CFP: Special issue on (un)Stable Diffusions

Edited by Fenwick McKelvey, Joanna Redden, Jonathan Roberge, and Luke Stark (names in alphabetical order)

To be published in the open access Journal of Digital Social Research. Please submit your abstracts here:

The recent release of so-called “general-purpose artificial intelligence” (GPAI) systems have prompted a public panic that AI-generated fiction is now indistinguishable from fact. General-purpose AI refers to systems “intended by the provider to perform generally applicable functions such as image and speech recognition, audio and video generation, pattern detection, question answering, translation and others” (Artificial Intelligence Act, Council of the European Union, Procedure File: 2021/0106(COD), Title 1, Article 3(1b)). Contemporary technologies referred to as GPAI include OpenAI’s ChatGPT as well as numerous text-to-image generation software such as DALL-E and Stable Diffusion.  GPAI systems are already being deployed to support and entrench existing asymmetries of power and wealth. For instance, the online news outlet CNET recently disclosed that it has been publishing stories written by an AI and edited by humans for months (Main, 2023).

The current concern over ChatGPT is an important moment in AI’s publicity and publicization (Hansen, 2021), or what Noortje Marres refers to as “material things” acting as “crucial tools or props for the performance of public involvement in an issue” (Marres, 2010, p. 179). Amidst countless opinion pieces and hot takes discussing GPAI, this special issue details how scandal, silence, and hype operate to promote and publicize AI. We seek interventions that question AI’s publicity and promotion as well as new strategies of engagement with AI’s powerful social and political influence.

Concern over Generative AI, we argue, is limited by publicity around these systems that has been framed by hype, silence, or scandal (Brennen, 2018, 2018; Sun et al., 2020). Publicity refers to the relations between affected peoples and matters of shared concerns (Barney, 2014; Marres, 2015, 2018). Historically, these relations have been mediated by the press (Schudson, 2008), but GPAI’s coincides with uncertainty about journalism’s status and a rise of direct, one-step flow like effects of either citizen-to-citizen or, in the case of ChatGPT, a direct link (Bennett & Manheim, 2006).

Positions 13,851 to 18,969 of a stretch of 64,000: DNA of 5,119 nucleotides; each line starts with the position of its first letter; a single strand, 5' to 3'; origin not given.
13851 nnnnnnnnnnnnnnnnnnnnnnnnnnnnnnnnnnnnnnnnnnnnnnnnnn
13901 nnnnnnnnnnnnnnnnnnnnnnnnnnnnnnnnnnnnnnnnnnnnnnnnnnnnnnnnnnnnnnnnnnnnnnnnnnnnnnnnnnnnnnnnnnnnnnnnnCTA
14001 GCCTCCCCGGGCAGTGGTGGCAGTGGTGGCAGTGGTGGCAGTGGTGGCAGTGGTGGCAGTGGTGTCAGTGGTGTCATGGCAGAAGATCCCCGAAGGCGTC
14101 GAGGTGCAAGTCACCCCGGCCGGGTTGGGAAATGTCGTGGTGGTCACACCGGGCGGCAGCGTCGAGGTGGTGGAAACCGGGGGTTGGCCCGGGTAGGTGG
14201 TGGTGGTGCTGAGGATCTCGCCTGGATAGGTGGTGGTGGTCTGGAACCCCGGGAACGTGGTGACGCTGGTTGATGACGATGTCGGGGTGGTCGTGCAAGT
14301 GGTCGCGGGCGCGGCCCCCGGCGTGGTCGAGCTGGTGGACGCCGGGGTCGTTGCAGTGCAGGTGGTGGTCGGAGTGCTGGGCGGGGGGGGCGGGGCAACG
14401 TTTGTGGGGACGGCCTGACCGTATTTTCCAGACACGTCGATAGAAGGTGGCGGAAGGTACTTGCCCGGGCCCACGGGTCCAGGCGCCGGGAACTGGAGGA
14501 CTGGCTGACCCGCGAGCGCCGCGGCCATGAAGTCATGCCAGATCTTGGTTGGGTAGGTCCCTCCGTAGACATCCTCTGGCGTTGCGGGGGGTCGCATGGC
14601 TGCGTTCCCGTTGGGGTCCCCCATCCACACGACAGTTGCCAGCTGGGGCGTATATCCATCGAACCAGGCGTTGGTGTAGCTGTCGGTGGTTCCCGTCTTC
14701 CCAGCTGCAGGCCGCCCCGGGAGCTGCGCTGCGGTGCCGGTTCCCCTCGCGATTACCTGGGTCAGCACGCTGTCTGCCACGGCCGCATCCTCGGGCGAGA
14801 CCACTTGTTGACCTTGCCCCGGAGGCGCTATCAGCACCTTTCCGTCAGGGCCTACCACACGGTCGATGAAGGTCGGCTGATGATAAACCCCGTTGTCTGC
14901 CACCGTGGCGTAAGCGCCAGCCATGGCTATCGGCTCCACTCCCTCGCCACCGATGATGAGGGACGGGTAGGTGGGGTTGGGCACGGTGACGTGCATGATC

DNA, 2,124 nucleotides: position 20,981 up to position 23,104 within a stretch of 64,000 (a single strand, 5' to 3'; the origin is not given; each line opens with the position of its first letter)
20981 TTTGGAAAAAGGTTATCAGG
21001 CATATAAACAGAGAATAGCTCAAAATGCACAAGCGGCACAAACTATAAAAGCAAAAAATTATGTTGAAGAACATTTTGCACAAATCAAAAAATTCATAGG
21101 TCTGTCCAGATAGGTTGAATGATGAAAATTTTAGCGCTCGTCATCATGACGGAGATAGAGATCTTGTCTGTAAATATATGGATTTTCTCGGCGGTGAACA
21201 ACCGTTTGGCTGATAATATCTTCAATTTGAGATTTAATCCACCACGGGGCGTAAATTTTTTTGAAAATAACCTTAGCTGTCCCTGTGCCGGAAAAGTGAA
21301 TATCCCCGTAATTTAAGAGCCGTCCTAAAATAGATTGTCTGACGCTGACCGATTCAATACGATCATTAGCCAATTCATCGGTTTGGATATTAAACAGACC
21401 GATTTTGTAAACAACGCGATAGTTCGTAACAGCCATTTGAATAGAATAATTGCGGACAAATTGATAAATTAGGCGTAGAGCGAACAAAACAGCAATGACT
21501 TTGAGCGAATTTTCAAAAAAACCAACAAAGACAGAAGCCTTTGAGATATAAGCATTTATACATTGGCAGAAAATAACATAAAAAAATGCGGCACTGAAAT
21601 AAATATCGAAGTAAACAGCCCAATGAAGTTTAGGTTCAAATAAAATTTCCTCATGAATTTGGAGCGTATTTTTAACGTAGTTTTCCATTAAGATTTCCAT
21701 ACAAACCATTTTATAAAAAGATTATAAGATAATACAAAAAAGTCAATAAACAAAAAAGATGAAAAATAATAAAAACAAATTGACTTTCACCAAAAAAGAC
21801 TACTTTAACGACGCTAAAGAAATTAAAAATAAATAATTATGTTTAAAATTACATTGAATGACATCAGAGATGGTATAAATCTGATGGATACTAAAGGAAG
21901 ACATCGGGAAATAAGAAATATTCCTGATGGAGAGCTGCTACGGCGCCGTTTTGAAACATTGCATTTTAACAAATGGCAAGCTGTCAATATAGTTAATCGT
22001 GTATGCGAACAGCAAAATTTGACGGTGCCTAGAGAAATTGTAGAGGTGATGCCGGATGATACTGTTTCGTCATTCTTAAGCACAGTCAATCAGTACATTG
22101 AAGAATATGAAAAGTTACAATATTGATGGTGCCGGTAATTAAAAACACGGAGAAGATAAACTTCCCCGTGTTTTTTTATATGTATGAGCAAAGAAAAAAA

Scholars have observed that publicity around AI follows several distinct patterns:

  1. Hype (Ananny & Finn, 2020; Broussard et al., 2019; Mosco, 2004). This discourse is prominent. Concepts like the fourth industrial revolution and disruption function as self-fulfilling, with the consequence that technology arrives always as good news. The launch of ChatGPT is a hallmark of this hyped mode, fitting into a well-worn mode of a “normative framework of publicity [that is] drained of its critical value, and convert[ed] from a democratic asset to a democratic liability” (Barney, 2008, p. 92). Opening AI to the public, no matter the consequences for society, as in the case of ChatGPT, is portrayed as a good even as this publicization shifts focus to acceptance and inevitability.
  2. Silence. If not positive, AI coverage is marked by gaps and aporias, or in effect, closures when aspects of AI remain too uncontroversial to report as well as larger work into the logics of AI imaginaries (Bareis & Katzenbach, 2021). The result is that AI-related issues seldom make the political information cycle, as in the case of ChatGPT’s potential violations of privacy and copyright law, discussed below (Chadwick, 2013).
  3. Scandals – or what we refer to as proofs of social transgressions – are a pronounced feature of contemporary technological coverage and governance (Bosetta, 2020; Lull & Hinerman, 1998; McKelvey et al., 2018; Trottier, 2017). Scandals, which we stress do not necessity involve opportunities for public engagement nor democratic praxis, result from a mutually reinforcing relationship between newsrooms looking for easy, high-engagement stories (Blanchett et al., 2022; Cohen, 2015; Dodds et al., 2023) and the affordances of social media, largely functioning as a distraction from other tasks (Hall et al., 2018).
  4. Inevitability. AI discourses are dominated by technology firms, government representatives, AI investors, global management consultancies, and think tanks. These voices present a faith in data driven systems to address social problems while also increasing efficiency and productivity (Bourne 2019, Beer 2019). Such discourses are used to reinforce the idea that the increasing use of AI applications across all spheres of life is inevitable, while sidelining or ignoring meaningful engagement with the ways these applications cause harm (Walker 2022).

Our special issue seeks interventions focused on:

  1. Critical and comparative studies of AI’s publicities with regards to the launch and hype of AI. We particularly welcome papers that focus on cases outside the Global North;
  2. Ethnographic, discursive, or engaged research with AI’s public such as AutoGPT, HustleGPT, or other publics forming around the use, misuse or resistance to GPAI;
  3. Interventions or reflections on critical practices, such as community engagement and mobilization, futures literacy, or capacity building, for better publicizations of AI de-centering the strategic futuring employed by large technology firms.

Please submit an extended abstract (1000 words) by 1 August 2023.

Accepted full papers due 1 December 2023.

Planned publication Spring 2024.